The Parson Who Hangs on Our Wall!
Image by antonychammond
Cecil Aldin’s ‘The Parson’ 1901 hangs above our fireplace and is still available as a print (please visit www.allposters.com/-sp/The-Parson-Posters_i6410962_.htm).
Cecil Charles Windsor Aldin (28 April 1870 – 6 January 1935) was a British artist and illustrator best known for his paintings and sketches of animals, sports, and rural life.
Born in Slough, he was educated at Eastbourne College and Solihull Grammar School. He studied anatomy at South Kensington, and animal painting under William Frank Calderon. He lived at The Abbots, Sulhamstead Abbots from 1913 to 1914 and was church warden of St Mary’s, the local church.
Early influences included Randolph Caldecott and John Leech. His drawings first made their way into print in "The Building News" of 12 September 1890, and began to appear throughout many popular journals and magazines; his work was published in "The Graphic" in 1891.
His illustrations include the original 1893 magazine publications of Rudyard Kipling’s The Jungle Book, the 1910 edition of Charles Dickens’ The Pickwick Papers and The Bunch Book (1932, about Bunch, a Sealyham Terrier) by James Douglas. He also published a short series of fully illustrated books in 1923, Old Manor Houses and Old Inns.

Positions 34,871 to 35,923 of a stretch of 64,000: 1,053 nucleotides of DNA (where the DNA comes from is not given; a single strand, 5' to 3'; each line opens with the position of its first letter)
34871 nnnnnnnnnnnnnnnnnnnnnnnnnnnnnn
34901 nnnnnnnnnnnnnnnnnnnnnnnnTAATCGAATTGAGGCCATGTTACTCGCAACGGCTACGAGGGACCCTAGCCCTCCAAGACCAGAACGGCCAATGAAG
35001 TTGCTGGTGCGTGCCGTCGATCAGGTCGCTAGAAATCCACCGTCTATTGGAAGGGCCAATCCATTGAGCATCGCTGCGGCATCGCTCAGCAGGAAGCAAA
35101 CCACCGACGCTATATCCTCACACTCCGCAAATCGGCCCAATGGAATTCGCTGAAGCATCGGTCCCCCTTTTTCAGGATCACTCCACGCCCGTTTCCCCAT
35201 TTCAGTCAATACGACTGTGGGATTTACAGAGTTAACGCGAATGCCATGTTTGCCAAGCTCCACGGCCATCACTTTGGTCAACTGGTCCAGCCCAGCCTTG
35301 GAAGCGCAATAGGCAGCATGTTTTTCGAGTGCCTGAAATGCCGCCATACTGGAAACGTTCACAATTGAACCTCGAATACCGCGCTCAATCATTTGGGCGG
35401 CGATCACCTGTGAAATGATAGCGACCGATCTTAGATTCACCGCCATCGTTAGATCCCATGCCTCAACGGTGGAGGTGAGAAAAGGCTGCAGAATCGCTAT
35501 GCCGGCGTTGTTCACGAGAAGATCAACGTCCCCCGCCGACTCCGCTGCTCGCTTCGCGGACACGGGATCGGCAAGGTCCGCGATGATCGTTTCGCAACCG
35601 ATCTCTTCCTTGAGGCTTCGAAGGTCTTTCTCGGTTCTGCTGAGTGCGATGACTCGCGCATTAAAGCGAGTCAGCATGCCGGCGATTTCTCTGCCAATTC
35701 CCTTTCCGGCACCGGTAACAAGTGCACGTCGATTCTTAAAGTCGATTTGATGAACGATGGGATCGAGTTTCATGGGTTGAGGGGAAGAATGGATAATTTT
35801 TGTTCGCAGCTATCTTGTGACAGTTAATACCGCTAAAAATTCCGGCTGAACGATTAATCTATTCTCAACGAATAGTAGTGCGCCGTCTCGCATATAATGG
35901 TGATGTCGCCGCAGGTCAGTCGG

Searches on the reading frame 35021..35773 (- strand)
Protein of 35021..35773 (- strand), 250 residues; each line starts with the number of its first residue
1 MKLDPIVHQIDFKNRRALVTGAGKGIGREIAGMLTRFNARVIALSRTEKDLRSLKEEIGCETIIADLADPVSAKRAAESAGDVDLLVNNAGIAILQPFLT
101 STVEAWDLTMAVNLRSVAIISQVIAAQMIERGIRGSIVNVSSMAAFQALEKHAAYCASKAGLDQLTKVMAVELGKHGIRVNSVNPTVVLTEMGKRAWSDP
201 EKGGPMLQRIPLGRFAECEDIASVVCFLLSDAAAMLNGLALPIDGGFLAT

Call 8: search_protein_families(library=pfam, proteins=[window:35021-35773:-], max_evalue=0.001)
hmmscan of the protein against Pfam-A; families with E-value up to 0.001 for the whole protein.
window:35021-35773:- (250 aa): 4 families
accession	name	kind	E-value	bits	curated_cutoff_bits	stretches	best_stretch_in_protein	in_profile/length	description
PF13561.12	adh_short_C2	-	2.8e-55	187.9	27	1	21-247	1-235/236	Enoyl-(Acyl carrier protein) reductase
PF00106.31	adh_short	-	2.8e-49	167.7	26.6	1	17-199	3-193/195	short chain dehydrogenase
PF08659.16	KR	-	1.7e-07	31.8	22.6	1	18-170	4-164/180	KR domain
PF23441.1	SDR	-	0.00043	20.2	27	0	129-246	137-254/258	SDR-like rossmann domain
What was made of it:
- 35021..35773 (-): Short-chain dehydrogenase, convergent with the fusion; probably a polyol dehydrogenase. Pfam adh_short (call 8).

His village scenes and rural buildings were executed in chalk, pencil and wash sketching was used for country scenes. Aldin was an enthusiastic sportsman and a fox hunting "Master of Hounds" and many of his pictures illustrated ‘the chase’.
An early work on a tiger resident at a Zoo was studied from life, but found to be a copyright of the ideas in a photograph by Gambier Bolton. A popular book by Aldin was Sleeping Partners, a sequence of pastel drawings of his dogs on a couch. It included his Irish Wolfhound and his favourite model, Crackers, a Bull Terrier with a dark patch over one eye.
And thanks to Three D Photos for all his hard work in identifying him to me! You can visit his excellent photostream at www.flickr.com/photos/digital-shutterbug/